Women with multiple sclerosis can’t get pregnant.
While there are many reasons for women to not get pregnant, MS is not one of them. The majority of women who have MS and get pregnant go into remission during the third trimester. Studies have shown that women who get pregnant have less of a chance of developing MS.Ha, Ha, Ha...I was 40 when my first and only son was born. I enjoyed the best nine months of my life. I have never felt so phsyically, emotionally, and mentally fit. Disregrd the fact that I never yearned for children, God had a definte plan for me and I sincerely believe my son saved my life.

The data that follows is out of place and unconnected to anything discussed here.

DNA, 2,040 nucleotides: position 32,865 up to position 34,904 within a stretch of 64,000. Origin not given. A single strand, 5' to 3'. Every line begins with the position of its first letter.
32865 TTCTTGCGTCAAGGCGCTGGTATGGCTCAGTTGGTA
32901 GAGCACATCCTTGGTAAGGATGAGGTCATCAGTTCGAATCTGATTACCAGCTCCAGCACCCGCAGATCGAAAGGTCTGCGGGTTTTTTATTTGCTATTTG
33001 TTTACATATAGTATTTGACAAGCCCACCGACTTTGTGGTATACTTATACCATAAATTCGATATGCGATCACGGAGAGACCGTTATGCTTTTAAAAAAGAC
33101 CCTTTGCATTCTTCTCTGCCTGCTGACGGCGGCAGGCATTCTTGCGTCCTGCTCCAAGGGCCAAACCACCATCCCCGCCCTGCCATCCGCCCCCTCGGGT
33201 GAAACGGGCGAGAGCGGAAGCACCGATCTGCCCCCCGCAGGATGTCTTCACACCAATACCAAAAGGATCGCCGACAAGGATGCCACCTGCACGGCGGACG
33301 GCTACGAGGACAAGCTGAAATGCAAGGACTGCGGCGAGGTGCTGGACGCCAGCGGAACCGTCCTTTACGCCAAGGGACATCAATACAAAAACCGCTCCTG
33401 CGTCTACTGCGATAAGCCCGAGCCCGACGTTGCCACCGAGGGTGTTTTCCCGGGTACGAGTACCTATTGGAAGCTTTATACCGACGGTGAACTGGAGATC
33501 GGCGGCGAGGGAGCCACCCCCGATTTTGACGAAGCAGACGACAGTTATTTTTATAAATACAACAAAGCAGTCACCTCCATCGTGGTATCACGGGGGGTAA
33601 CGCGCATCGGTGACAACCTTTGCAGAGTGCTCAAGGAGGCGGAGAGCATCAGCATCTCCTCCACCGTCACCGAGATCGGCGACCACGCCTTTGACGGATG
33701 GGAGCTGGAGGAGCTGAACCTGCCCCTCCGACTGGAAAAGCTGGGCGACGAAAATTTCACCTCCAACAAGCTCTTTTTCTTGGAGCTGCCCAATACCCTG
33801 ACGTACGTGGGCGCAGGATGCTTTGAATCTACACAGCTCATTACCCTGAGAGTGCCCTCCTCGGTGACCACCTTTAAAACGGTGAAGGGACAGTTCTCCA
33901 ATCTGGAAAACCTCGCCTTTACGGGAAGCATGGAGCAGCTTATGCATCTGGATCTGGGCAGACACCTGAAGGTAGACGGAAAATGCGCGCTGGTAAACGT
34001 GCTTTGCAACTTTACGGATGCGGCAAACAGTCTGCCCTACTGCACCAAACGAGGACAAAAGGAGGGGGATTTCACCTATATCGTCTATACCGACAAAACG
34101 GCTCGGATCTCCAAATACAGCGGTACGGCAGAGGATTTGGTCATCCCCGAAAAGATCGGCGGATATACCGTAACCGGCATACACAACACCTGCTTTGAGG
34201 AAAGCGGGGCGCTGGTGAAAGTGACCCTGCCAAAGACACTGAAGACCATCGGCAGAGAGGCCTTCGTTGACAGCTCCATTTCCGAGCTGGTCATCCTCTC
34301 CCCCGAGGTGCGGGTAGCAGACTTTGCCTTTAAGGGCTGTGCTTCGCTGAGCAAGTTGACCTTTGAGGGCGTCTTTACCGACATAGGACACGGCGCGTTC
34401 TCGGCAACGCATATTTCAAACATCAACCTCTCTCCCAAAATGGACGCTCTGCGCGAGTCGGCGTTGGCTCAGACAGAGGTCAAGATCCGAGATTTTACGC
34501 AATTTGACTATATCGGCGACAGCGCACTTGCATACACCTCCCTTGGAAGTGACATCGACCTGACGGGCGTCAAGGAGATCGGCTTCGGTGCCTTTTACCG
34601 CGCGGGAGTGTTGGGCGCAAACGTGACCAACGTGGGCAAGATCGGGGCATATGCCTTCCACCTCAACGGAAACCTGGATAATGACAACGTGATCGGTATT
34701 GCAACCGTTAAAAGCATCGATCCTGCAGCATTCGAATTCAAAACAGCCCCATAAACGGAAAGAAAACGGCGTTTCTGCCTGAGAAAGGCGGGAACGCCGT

I know there is more wild and ridiculous gossip out there about MS, but these are some of the more popular tales. Of course, you can read more by clicking on one of the provided links.

What are some myths or odd facts you know about MS? Please share.

And do not forget to follow this blog for a chance to win a copy of I Have MS. What's Your Super Power? The deadline for this offer is March 31, but you can always assure your self a purchased copy by contacting me here or at I pay the postage and donate a portion of sales to NMSS.

Have a wonderful day,

P.S. Oh, in case you wee  concerned but my son...He has mono. Now, there's a condition I really do not know much about. He assures me, though, that he has not been kissing any hot chicks at school.😯